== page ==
ESDC Retrospective

Last week, the OutSystems team attended the Enterprise Software Development Conference (ESDC) in San Mateo California. This is the first year for this show and, as Alan Zeichick notes, it takes up where the old SD West conference left off.  As gold sponsors of the show, we got to both attend the sessions and talk to the conference attendees at the OutSystems booth. I just wanted to share a few highlights & take-aways from the show:

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On Monday afternoon I was pleased to take part in the MythBlasters session and offered the crowd two myths to choose from : #1 “You Cannot Scale Agile in Enterprise IT shops” or #2 “It is less risky and more cost effective to buy a package than to do custom development.”

The audience chose to ‘blast’ the Buy vs. Build myth.  My premise for blasting this myth is based on the success of our customers in building new custom applications for things like customer relationship management, call center management, various HR applications like recruiting, expense management, company portals, etc.  I shared the top three ingredients for successfully building vs. buying:  Speed to develop, rapid change and business involvement at each step.  Of course, our customers accomplish this by using the Agile Platform and an agile methodology.

I think I’ll keep Myth #1 for another blog post – but what are you seeing on Buy vs. Build myth? Do you agree that building is a better way to go for many apps where there is a package?

Another highlight: Kent Beck‘s keynote on “Responsive Design: Efficiency Through Safety.”  This was the first time I had heard Kent speak.  He started off by referencing Ed Yourdon‘s work on Systems Design and how it led him to try and distill his own working process for design.  This was the premise for his presentation.  My take-away was that no matter what you do, your design will change. I think we all accept this as fact – especially for application software.  Kent then explained his techniques to reduce the risk when making design changes.  For each of his examples I found myself thinking ‘This is not really a problem with the Agile Platform because the TrueChange™ engine will keep you from breaking stuff you did not intend to break, allowing you to move very fast with little risk.”  If you are hand-coding, then Kent’s four techniques (as described here by Alan Zeichick) to reduce risk when making change is great advice, but why do that if you don’t have to?  BTW, I think Kent would love the Agile Platform.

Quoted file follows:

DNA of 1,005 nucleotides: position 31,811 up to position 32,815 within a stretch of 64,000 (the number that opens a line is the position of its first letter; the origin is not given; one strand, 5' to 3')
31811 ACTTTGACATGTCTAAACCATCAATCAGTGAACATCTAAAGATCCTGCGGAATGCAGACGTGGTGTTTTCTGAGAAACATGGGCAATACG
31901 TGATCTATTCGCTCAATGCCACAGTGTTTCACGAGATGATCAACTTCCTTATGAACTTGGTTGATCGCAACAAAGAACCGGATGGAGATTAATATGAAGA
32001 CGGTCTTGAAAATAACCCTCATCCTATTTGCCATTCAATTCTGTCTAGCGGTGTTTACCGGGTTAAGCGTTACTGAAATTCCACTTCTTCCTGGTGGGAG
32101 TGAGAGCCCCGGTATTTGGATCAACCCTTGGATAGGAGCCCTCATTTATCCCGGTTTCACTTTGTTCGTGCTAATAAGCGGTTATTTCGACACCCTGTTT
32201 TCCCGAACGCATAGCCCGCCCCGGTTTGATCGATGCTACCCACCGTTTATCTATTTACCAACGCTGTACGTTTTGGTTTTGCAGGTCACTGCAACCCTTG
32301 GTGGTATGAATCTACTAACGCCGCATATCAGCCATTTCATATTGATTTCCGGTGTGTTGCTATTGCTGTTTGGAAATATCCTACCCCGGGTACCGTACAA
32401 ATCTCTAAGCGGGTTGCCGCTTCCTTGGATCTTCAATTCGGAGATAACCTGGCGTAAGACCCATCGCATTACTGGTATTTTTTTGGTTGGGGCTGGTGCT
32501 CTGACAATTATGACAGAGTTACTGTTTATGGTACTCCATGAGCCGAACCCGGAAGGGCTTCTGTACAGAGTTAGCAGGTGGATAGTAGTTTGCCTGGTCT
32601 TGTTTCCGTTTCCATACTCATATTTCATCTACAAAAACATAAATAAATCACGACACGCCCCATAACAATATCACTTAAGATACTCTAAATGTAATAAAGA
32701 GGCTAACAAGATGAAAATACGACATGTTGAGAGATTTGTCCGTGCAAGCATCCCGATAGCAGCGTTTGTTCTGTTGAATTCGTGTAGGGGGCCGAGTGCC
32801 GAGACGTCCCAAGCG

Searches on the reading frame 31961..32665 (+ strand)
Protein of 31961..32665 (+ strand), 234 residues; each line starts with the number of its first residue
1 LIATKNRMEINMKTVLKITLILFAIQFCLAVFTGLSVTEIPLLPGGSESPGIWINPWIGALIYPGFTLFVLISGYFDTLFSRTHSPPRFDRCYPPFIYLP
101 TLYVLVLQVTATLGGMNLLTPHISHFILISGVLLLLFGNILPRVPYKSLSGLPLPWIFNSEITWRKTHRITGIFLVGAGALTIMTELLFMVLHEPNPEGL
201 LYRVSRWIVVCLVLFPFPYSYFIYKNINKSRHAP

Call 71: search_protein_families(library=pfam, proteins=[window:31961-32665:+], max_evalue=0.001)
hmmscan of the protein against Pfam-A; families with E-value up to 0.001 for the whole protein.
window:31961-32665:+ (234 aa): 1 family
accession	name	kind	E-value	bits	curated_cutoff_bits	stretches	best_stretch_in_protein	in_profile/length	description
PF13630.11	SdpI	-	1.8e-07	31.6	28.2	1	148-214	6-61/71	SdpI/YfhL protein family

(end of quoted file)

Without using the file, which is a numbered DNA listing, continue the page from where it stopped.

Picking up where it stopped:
Since this was a new conference we’ve been asked who attended and why. Here are some thoughts from the OutSystems team:

  • The crowd we met included CIOs, IT directors, Enterprise Architects, project managers, analysts and software engineers. Interestingly, a large proportion of the conference attendees represented Enterprise IT (rather than just the ISV folks who usually attend Agile conferences) …I’d say Agile is definitely going (or has gone) mainstream!
  • Many people were there to learn more about Agile and find out if it fit into their world.  They realize that Agile really makes sense, and that they should implement it, but were trying to learn the best ways to do this – both with or without tools to help them.
  • The general feeling was that Agile is the growing wave of the present and the future – and many felt they needed to add Agile to their resumes, because it is rapidly growing in popularity.  One attendee stated that he felt Agile was the only “fad” methodology that would last because it actually works and makes sense.
  • A few folks told us they were already using some Agile practices, but just had never labeled them as such and would like to get their organizations to officially adopt Agile.


About the author

Mike Jones

Mike is a professed 'hater' of complexity. He has been in the IT industry since the mid 80's where he learned his technical skills at EDS and Texas Instruments. He believes there is a simpler way for IT professionals to deliver business value that requires a pragmatic mix of agile methods and application development tools.


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